Health- Road Trauma Evaluation, Mark a

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  • Topic: Youth, Audience theory, Audience
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  • Published : August 20, 2010
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Zachary Crummer Ms Beckinsale, HEA121A
Evaluation of Intervention/Prevention Strategy Year 12 Health, Unit Road Trauma In Queensland young adult road users (aged 17-24 years) are almost three times higher than the risk of the average Queenslander to die road crashes each year, and higher still for young drivers in rural areas. Research has shown the biggest factor contributing to young driver road crash fatalities is inexperience, although other key factors include; overconfidence, coping with distractions whilst driving, tendency to drive at high risk times, alcohol and drugs and engaging in risk taking behaviour. Sunshine Beach State High School senior health students recently completed a task which encapsulated and highlighted not only the main causes alongside the alarming statistics of fatalities involving young adult drivers on Queensland roads, but the effects these deaths have on the community as a whole. Realising the earnest of the issue, students put together a presentation intended to marginalise and promote the awareness of road safety and Fatality Free Friday, to Year 11 peers eligible to obtain their learner permits throughout this year. Ideally the presentation sought to influence the audiences’ behaviour on the road by increasing the awareness of road safety thus decreasing the number of preventable teenage road accidents in our local community. With the completion of the presentation, students noted the unsuccessful and successful strategies. In hindsight it is believed that more preparation time would have proved the presentation to be highly successful. It is also believed that a different approach with the presentation would have accomplished more attentive consideration from the audience. “Road safety education programs which aim to change the behaviour of participants need to be tailored to the specific target group. Young people need to feel that a program is relevant to them and, in order to engage interest, the program must be meaningful and developmentally appropriate. Researching the needs of young people is critical and should occur prior to the development and delivery of a program. This research might involve focus groups or interviews with target groups (for example, school staff, students or parents).” (http://www.transport.qld.gov.au/resources/file/ebc13d4fb6e8924/Literature_review.pdf)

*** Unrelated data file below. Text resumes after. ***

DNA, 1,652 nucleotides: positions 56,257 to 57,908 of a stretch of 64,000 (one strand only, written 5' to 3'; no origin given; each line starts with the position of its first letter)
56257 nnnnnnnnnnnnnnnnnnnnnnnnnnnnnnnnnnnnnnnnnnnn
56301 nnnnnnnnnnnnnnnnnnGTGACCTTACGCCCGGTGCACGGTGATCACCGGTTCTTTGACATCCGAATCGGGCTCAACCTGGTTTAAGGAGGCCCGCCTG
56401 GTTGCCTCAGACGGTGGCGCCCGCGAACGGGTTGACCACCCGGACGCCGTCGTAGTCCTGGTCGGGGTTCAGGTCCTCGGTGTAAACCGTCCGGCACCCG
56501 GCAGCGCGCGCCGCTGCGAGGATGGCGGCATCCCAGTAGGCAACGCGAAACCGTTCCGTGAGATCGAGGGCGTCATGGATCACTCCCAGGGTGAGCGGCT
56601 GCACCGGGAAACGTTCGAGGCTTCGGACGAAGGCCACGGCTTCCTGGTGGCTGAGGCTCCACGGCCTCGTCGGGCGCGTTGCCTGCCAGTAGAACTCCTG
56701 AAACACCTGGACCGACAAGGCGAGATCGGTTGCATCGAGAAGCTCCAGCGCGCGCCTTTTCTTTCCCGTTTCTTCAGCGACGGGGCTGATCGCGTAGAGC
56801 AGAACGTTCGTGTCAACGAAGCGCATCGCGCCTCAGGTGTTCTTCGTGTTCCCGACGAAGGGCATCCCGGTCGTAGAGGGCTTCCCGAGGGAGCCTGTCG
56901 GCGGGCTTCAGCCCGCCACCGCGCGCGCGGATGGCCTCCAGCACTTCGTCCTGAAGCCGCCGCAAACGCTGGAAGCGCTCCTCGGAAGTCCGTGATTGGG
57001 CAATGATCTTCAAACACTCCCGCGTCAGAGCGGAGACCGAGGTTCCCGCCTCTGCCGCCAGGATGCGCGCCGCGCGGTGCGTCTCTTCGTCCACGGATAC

In the presenter’s reflection of the presentation (Appendix 5), students noted that with the completion of their tasks the speech had relevant, interesting information. They also made the assumption that because the presentation was delivered by students the audience was able to relate more. “The risk taking behaviours demonstrated by adolescents are generally related to the social activities they engage in. Many studies have found a relationship between a young person’s behaviour and their friends’ behaviour... Similarly, the positive influence of others can reduce the likelihood of being involved in crashes.” (http://www.transport.qld.gov.au/resources/file/ebc13d4fb6e8924/Literature_review.pdf) Both these were successful factors of the presentation although there were technical barriers with the side show as the videos would not play. This resulted in focus loss amongst the audience, drawing their attention away from the issue. Also in the presenters’ reflection (Appendix 5), they noted a microphone could have been used as the sound efficiency at the back of the room was limited, and in act of this it was hard to re-acquire the audience’s attention. It is believed that students should have focused more on interactive methods of incorporating the audiences’ participation into the presentation. At one point the senior health class suggested a visual, interactive display of the number deaths by the audience on Queensland roads prior and up to the presentation day, although this was not included in the speech. “Effective programs typically require the...
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